October is one of my favorite months, as it ushers in crisp, cooler temperatures. This time of year has two names, fall and autumn. October also is a key month for some important tax moves. And there are many names for taxes, too, although not all printable in the ol' blog. I know it's tempting to rant about taxes instead of thinking about or actually acting on the, especially this time of year. I, too, want to be outside enjoying the arrival of fall. But first I have to take care of a couple of tax tasks. Here are four... Read more →


Saving soon and often for your or your children's college education is critical. But just as important as putting away higher education money is knowing when to take out that college fund cash. 529 plan benefits, possible pitfalls: This is especially true of the tax-favored 529 plans that states offer. Your deposits to a 529 plan are not tax deductible, but the funds grow tax-free. And when you or your child withdraws the money, there's no tax bill as long as you use the funds to pay for qualifying college costs. Withdrawing 529 money, however, is not as simple as... Read more →


Donald Trump's revised tax plan, which many economists and tax experts have decried as the latest version of Republican supply-side economics, is still getting a lot of attention. The biggest criticism is that the tweaked tax proposal, despite Trump's populist spin, still gives ways too much to the wealthy. Just who would win and exactly how much in the Trump vs. Hillary Clinton tax battle will continue to be debated (though perhaps not formally…) until Nov. 8. Delaware, considered by many to be America's top domestic tax haven, welcomes drivers and taxpayers looking to keep money out of tax collector... Read more →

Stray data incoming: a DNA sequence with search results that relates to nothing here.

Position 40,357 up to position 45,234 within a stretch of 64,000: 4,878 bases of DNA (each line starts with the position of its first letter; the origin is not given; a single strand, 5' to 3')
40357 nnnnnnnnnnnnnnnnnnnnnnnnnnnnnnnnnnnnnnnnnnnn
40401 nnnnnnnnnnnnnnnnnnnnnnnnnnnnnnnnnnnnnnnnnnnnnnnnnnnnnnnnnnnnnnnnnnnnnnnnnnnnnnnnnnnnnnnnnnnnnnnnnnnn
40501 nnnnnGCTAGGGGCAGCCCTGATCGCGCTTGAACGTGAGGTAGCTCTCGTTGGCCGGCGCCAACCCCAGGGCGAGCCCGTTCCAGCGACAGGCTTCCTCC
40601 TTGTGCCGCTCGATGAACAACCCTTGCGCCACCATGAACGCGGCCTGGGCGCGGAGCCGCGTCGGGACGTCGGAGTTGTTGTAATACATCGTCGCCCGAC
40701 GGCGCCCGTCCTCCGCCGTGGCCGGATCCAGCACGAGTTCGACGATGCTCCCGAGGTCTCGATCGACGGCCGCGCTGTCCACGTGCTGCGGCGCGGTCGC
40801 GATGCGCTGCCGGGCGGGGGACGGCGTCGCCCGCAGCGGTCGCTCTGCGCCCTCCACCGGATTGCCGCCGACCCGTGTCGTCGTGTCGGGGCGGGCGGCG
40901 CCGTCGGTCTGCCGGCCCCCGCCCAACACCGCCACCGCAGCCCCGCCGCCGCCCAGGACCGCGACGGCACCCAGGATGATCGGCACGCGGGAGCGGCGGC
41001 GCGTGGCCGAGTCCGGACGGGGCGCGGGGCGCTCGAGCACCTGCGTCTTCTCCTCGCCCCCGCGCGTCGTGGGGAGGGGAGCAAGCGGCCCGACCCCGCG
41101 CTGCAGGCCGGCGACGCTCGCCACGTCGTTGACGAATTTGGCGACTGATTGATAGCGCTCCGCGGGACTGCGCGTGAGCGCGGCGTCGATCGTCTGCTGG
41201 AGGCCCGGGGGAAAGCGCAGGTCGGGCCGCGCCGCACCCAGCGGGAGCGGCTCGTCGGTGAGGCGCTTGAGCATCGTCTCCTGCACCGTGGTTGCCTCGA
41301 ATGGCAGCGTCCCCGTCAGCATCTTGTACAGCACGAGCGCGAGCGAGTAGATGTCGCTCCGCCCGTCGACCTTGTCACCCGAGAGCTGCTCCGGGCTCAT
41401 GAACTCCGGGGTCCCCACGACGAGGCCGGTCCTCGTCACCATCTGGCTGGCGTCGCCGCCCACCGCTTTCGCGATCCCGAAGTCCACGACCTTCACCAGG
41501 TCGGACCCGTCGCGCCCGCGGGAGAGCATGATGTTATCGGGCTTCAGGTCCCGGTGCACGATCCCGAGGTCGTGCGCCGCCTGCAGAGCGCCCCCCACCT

Are you one of the around 10 million taxpayers who got an extension to file? I was. Are you one of this group who's yet to file a tax return? I am. What are we waiting for? We paid any tax we owed, or a close guesstimation of our tax bill, when we filed for the extra six months back in April. So we're not that worried about a big tax bill. And we fully intended to get to the tax task sooner rather than later. But we woke up today, took a look at the calendar (or our smartphone)... Read more →


I've reached a milestone age where doctors seem to think a person suddenly needs every test medical science has so far devised. Routine blood tests were the least of my worries after my last doctor visit. I am pushing back on some of my physician's suggestions for several reasons. They range from "I feel fine" and "I have no family history of that particular ailment/disease/condition" to "Ewwwww!" to "I don't have time" and "Wow, that costs an awful lot." As for the expense argument, even though I have medical insurance, it has a deductible. A sizeable one. My medical approach... Read more →